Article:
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My Darling Clementine (TCF 1946, Henry Fonda, Linda Darnell)



This John Ford classic is, according to the Observer’s Philip French, ‘the finest movie about Wyatt Earp and the gunfight at the OK Corral.’

Henry Fonda plays Earp, a famed lawman who’s given up the game to join his brothers’ cattle-run to California. However, while camped outside frontier town Tombstone, one of the brothers is murdered, and the herd stolen by local villain Old Man Clanton (Walter Brennan) and his boys. Earp immediately accepts the post of town marshal in order to bring his brother’s killers to justice.

At first he thinks the culprit is suave, consumptive, Bostonian blackguard Doc Holliday (Victor Mature), but once Holliday’s innocence has been established, the pair form a strong friendship that survives even when Doc’s girl, Clementine (Cathy Downs), arrives from the east coast and falls for Earp.

When Holliday’s new belle, dance-hall floozie Chihuahua (Linda Darnell) rats on the Clanton gang, Wyatt, brother Morgan (Ward Bond) and Doc head off to the villain’s hideout at the OK Corral. In the ensuing shoot-out, the Clantons are wiped out and Doc is killed. Earp leaves Tombstone but promises to return to Clementine who’s become the town’s school teacher.

Ford had met the real Wyatt Earp, who talked to him about the actual battle. But the western has always been the primary breeding ground of American mythology and, as ever, the director is not interested in historical fact – as a line in another of Ford’s films goes: ‘When the legend becomes the fact, print the legend.’ So, Doc Holliday was not involved in the real shootout. Nor was there ever a Clementine Carter in Tombstone. But, as the New Statesman said, it is ‘a story about things lost and gone forever, a film deeply nostalgic for a mythical beginning, an ideal ordered world that never existed.’

Ford’s skill was to paint the myth so well that legend has become fact for most film-goers. As Philip French observed: ‘My Darling Clementine is a great movie, full of monochrome images that leave an indelible impression on the mind’s eye. It manages to be wholly truthful while being inaccurate in almost every verifiable historical detail.’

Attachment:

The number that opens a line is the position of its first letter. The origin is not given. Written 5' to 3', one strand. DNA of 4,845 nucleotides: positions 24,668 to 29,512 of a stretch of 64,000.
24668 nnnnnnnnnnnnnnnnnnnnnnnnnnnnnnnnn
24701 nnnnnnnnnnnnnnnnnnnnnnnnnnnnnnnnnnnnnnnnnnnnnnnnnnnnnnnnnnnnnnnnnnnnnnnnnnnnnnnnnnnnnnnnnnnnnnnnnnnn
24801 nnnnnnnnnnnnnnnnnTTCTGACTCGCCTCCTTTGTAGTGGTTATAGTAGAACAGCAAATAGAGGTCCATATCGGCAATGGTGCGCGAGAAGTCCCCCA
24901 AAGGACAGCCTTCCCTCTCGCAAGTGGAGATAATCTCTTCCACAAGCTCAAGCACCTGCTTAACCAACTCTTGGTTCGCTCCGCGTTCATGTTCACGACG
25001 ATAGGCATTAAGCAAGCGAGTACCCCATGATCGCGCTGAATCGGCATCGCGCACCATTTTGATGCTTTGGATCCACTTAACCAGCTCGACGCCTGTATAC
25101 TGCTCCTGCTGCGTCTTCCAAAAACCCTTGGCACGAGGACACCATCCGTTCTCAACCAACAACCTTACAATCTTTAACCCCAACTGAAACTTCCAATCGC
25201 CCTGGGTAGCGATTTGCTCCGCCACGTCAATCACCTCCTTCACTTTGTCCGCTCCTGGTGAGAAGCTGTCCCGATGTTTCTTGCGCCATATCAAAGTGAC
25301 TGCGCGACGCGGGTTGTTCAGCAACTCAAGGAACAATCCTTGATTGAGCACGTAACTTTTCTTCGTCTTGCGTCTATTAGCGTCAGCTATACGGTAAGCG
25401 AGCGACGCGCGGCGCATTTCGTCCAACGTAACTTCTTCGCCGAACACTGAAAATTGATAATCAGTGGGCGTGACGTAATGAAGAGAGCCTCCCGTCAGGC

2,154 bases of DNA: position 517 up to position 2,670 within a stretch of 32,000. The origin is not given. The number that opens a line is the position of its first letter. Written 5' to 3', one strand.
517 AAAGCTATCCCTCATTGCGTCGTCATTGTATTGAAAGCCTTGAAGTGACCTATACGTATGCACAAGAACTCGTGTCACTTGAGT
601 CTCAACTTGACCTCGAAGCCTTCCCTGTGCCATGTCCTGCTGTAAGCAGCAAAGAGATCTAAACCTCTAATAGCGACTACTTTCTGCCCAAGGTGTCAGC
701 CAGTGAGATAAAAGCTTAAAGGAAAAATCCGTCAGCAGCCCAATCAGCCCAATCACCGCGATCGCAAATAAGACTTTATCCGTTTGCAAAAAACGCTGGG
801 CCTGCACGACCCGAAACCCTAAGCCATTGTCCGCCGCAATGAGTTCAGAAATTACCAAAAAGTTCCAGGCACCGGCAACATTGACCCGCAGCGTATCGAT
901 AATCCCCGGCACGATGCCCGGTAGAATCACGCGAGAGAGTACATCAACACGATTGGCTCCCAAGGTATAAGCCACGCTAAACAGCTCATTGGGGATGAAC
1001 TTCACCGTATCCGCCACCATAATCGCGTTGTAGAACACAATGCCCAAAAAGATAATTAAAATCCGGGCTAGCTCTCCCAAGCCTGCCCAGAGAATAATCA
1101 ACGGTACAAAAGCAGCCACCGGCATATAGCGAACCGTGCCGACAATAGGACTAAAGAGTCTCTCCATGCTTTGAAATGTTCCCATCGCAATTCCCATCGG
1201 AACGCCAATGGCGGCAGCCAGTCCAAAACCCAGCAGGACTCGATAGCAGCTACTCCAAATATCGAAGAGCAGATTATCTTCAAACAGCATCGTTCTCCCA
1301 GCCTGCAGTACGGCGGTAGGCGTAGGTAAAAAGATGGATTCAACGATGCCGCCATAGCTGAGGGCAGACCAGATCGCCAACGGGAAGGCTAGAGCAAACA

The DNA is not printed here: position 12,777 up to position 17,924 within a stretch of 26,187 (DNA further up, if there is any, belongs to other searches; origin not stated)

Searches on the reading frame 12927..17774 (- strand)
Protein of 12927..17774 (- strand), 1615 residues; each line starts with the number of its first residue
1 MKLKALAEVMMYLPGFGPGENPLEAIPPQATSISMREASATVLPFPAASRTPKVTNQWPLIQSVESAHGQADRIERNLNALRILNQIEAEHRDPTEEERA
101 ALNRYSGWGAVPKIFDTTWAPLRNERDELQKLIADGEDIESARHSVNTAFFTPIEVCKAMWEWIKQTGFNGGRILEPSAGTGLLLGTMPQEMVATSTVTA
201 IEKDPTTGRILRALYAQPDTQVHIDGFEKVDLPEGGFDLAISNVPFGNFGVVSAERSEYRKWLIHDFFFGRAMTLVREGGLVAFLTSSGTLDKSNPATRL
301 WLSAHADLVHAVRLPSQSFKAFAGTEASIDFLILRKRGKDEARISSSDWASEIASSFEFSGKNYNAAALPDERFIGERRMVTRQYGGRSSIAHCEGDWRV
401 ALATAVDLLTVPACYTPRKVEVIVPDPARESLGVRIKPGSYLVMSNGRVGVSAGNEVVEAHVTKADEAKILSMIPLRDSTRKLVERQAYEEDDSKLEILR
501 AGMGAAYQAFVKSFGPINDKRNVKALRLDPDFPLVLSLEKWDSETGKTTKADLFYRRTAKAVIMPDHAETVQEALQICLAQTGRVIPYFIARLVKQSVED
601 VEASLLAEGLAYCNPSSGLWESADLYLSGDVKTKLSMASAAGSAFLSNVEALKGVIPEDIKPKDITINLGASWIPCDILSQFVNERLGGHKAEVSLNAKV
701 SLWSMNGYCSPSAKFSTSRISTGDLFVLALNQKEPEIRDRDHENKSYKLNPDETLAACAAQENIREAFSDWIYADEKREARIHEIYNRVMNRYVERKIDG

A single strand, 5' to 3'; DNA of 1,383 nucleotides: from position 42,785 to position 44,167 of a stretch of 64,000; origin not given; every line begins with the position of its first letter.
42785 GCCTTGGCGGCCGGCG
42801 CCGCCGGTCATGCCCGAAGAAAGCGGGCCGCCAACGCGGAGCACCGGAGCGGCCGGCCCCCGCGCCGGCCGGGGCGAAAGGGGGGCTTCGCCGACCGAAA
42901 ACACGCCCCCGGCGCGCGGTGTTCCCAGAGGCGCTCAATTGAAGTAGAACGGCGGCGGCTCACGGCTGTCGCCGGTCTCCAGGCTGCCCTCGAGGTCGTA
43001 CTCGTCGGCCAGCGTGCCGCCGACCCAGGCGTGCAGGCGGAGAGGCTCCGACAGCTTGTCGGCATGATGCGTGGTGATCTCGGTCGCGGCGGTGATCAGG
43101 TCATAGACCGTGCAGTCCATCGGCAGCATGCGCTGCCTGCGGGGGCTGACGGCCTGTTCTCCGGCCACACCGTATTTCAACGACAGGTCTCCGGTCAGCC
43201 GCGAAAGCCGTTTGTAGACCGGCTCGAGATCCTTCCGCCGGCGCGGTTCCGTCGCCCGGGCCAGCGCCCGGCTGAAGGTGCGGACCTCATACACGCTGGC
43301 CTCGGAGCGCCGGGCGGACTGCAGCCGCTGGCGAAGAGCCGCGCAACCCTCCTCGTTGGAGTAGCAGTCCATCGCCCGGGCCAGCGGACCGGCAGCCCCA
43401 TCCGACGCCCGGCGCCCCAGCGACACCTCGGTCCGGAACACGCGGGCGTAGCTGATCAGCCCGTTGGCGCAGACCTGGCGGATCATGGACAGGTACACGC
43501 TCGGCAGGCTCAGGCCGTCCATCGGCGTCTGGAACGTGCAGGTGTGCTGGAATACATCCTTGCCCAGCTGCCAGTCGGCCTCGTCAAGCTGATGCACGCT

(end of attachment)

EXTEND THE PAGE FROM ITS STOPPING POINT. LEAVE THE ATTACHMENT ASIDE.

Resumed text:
production details
USA | Twentieth Century Fox | 103 minutes | 1946

Director: John Ford
Writer: Samuel Engel, Winston Miller (from story by Sam Hellman, based on Stuart N Lake’s book, Wyatt Earp, Frontier Marshall)

Henry Fonda as Wyatt Earp
Linda Darnell as Chihuahua
Victor Mature as Dr. John ‘Doc’ Holliday
Cathy Downs as Clementine Carter
Walter Brennan as Old Man Clanton
Tim Holt as Virgil Earp
Ward Bond as Morgan Earp
Alan Mowbray as Granville Thorndyke
John Ireland as Billy Clanton
Roy Roberts as Mayor
Jane Darwell as Kate Nelson
Grant Withers as Ike Clanton
J. Farrell MacDonald as Mac the barman
Russell Simpson as John Simpson
Ruth Clifford as Opera House Patron (uncredited)
Francis Ford as Dad – Old Soldier (uncredited)
Don Garner as James Earp (uncredited)
Mae Marsh as Simpson’s Sister (uncredited)
Kermit Maynard as Barfly (uncredited)
Robert Adler as Stagecoach Driver (uncredited)
Jack Pennick as Stagecoach Driver (uncredited)
C.E. Anderson as Townsman (uncredited)
Tex Cooper as Townsman (uncredited)
Tex Driscoll as Townsman (uncredited)
Duke R. Lee as Townsman (uncredited)
Don Barclay as Opera House Owner (uncredited)
Hank Bell as Opera House Patron (uncredited)
Danny Borzage as Accordionist (uncredited)
Frank Conlan as Pianist (uncredited)
Jack Curtis as Bartender (uncredited)
William B. Davidson as Saloon Owner (uncredited)
James Dime as Vaquero (uncredited)
Frank Ellis as Barfly (uncredited)
Jack Kenny as Barfly (uncredited)
Earle Foxe as Gambler (uncredited)
Ben Hall as Barber (uncredited)
Aleth Hansen as Guitarist (uncredited)
Fred Libby as Phin Clanton (uncredited)
Margaret Martin as Woman (uncredited)
Louis Mercier as François – the Chef (uncredited)
Jack Montgomery as Faro Dealer (uncredited)
Mickey Simpson as Sam Clanton (uncredited)
Charles Stevens as Indian Charlie (uncredited)
Arthur Walsh as Hotel Clerk (uncredited)
Harry Woods as Luke (uncredited)